|City/Town: • Northern Florida|
|Location Class: • Government|
|Built: • N/A | Abandoned: • 2014|
|Status: • Abandoned|
|Photojournalist: • David Bulit|
On April 5, 2014, 74-year-old Theodore T. Weiss departed the Marion County Airport on his way to Zephyrhills which was routine for him. Weiss never made it to his destination. When he didn’t return home, friends reported him missing after they found his car still parked at the Zephyrhills airport and his airplane hangar empty. Weiss was an experienced pilot who frequently flew to New York, where he lived part of the year. His plane was a small, single-engine Sonex two-seater aircraft which was described as a popular “kit” plane that was built by hand in the early 2000s by Dave Fortuna, a pastor in Louisiana. According to Major Joseph Tomasone of the Florida Wing Civil Air Patrol, Weiss had been in Marion County for the second annual Spring Sonex Fest.
Between 120 and 135 people took part in the search for Weiss and his plane, including law enforcement personnel from Citrus, Hernando, Lake, Sumter, Levy, and Marion counties; the Florida Fish and Wildlife Conservation Commission and the Florida Forest Service also took part in the search. Search parties had a difficult time locating Weiss as his last coordinates were somewhere over the dense Withlacoochee State Forest. There was also no emergency locator transmitter signal as it would later be found that the switch had not been activated. After searching for nearly 20 square miles, the ground search was suspended. Six months later on October 19, 2014, the crash site was found by a hiker walking the trails near Pruitt Trailhead, just 2 miles from where Weiss initially took off. According to initial reports, Weiss’ skeletal remains were found among the wreckage still strapped in the seat of the aircraft.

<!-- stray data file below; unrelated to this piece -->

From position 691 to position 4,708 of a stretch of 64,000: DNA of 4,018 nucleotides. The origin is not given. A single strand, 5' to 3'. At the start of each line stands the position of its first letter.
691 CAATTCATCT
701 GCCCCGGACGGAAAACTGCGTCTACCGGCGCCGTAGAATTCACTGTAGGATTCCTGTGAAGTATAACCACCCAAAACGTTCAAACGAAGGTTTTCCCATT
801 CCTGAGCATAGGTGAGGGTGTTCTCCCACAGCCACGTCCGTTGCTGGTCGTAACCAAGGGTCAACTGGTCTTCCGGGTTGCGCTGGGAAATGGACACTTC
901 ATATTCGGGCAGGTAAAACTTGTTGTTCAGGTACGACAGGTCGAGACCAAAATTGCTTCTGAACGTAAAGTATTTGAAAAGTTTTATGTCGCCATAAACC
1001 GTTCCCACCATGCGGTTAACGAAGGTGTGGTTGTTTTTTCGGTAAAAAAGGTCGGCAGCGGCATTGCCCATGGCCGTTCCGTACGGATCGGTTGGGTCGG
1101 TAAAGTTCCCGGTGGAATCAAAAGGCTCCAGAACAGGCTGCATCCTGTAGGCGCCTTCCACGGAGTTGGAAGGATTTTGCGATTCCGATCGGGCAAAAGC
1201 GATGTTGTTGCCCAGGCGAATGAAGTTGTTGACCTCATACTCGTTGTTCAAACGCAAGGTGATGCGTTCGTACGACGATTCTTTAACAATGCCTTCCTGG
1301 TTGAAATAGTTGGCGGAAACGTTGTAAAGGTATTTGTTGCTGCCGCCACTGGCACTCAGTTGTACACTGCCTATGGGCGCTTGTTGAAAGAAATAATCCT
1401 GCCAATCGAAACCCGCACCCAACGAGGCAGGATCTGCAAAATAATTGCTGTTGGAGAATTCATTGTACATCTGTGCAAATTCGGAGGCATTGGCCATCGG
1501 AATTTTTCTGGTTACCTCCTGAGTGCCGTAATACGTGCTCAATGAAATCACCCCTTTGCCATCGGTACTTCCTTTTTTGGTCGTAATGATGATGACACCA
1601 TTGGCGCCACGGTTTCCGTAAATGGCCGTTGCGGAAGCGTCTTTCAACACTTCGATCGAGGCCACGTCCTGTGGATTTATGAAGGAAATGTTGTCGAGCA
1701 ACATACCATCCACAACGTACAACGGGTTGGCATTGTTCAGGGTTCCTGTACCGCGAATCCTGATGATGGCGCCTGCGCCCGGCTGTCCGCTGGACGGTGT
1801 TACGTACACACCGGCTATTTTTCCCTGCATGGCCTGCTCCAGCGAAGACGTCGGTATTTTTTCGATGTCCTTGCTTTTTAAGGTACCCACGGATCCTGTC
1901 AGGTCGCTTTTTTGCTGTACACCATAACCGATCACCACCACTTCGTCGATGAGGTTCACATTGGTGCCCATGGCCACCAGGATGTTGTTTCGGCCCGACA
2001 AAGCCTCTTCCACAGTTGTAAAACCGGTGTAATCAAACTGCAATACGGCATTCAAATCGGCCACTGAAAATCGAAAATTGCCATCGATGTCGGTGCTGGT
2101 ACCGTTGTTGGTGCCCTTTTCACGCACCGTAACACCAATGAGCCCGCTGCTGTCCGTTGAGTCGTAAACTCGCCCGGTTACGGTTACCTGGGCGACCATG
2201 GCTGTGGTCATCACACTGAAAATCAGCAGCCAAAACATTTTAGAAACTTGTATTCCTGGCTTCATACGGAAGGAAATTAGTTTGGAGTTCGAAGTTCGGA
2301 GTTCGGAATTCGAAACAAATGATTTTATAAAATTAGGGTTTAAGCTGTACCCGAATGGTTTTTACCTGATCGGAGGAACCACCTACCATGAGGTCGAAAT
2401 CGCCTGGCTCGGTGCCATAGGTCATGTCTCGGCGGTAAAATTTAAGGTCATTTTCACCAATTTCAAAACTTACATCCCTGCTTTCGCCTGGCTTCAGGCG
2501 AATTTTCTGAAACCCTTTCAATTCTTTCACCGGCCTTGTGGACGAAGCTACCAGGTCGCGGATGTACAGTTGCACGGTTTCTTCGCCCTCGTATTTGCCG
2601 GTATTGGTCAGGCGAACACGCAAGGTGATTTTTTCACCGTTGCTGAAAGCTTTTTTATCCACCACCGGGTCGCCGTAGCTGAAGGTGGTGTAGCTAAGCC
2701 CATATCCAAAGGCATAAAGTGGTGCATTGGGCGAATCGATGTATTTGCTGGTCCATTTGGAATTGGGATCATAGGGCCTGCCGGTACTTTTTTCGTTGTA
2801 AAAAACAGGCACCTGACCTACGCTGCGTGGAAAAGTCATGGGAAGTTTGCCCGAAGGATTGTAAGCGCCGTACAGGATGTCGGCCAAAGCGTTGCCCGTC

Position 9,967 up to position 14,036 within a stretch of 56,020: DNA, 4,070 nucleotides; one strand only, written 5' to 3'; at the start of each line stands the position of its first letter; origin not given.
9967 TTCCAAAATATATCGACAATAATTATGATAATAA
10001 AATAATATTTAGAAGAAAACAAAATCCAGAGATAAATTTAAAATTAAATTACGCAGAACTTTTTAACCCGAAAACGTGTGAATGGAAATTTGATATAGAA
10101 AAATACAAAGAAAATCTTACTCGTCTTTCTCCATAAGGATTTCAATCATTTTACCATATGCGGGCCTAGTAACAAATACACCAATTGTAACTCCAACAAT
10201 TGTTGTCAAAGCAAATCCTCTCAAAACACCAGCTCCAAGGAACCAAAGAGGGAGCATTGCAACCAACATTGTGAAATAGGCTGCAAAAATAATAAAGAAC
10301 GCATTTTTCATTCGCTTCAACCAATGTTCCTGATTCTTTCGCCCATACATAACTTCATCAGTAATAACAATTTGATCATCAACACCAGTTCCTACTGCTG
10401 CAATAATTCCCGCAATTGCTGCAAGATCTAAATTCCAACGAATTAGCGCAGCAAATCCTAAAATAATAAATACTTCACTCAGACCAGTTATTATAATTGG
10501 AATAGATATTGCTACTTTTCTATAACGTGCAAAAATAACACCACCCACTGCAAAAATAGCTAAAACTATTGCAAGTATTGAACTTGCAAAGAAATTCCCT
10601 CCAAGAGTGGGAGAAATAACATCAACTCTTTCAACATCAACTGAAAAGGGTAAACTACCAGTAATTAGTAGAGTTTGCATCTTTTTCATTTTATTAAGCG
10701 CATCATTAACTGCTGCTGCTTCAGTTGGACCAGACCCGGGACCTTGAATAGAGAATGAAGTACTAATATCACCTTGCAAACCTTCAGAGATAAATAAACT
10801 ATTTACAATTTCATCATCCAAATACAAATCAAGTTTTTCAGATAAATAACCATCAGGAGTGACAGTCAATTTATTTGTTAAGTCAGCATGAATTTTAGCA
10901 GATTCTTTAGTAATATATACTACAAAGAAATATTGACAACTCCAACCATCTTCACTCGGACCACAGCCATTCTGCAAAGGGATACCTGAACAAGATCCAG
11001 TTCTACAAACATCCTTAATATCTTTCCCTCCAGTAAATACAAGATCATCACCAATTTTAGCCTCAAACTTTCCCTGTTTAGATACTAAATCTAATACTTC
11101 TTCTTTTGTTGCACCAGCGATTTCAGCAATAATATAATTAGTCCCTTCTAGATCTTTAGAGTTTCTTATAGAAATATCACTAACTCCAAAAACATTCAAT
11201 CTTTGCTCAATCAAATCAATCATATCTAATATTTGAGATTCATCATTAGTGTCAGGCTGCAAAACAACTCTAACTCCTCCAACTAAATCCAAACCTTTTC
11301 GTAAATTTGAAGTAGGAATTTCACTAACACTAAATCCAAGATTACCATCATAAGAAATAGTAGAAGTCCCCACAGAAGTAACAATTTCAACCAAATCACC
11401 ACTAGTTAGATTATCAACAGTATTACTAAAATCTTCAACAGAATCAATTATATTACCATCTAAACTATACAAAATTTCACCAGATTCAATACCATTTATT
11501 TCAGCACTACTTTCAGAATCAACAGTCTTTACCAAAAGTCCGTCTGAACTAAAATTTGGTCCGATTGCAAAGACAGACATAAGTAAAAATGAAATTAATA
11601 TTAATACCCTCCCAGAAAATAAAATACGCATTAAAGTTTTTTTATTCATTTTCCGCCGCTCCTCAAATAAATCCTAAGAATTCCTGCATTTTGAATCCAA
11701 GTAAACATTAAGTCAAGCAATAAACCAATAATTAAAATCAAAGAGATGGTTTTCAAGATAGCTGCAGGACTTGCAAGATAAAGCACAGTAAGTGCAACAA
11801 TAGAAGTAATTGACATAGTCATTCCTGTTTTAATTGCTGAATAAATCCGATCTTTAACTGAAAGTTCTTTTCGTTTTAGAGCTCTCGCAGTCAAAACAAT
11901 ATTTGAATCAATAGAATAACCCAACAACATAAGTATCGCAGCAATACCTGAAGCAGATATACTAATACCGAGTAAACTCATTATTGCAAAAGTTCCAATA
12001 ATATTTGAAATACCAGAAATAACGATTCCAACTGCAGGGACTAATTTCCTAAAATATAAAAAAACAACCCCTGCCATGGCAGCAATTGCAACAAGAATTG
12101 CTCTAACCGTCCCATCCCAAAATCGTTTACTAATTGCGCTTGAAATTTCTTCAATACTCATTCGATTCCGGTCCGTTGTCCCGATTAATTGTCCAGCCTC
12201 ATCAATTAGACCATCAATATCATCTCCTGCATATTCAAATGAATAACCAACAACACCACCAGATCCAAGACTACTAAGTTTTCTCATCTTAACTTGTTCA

After two years and what was described as an extensive and labor-intensive investigation, the National Transportation Safety Board issued a report stating they could not pinpoint the cause of the plane crash. The report found that the No. 3 cylinder had low compression, which they believed likely “existed when the flight departed.” Though there was a hole in a fuel supply line next to an engine control cable, the report noted that “extensive corrosion precluded a determination of whether the hole was pre-existing or occurred post-impact.” Officials said since the fuel shutoff was off, “it is likely that the pilot was preparing for a forced landing and unlatched the canopy at that time rather than it inadvertently becoming unlatched in flight. Based on the available evidence, the reason for the forced landing could not be determined.” The plane wreckage remains out in the woods to this day.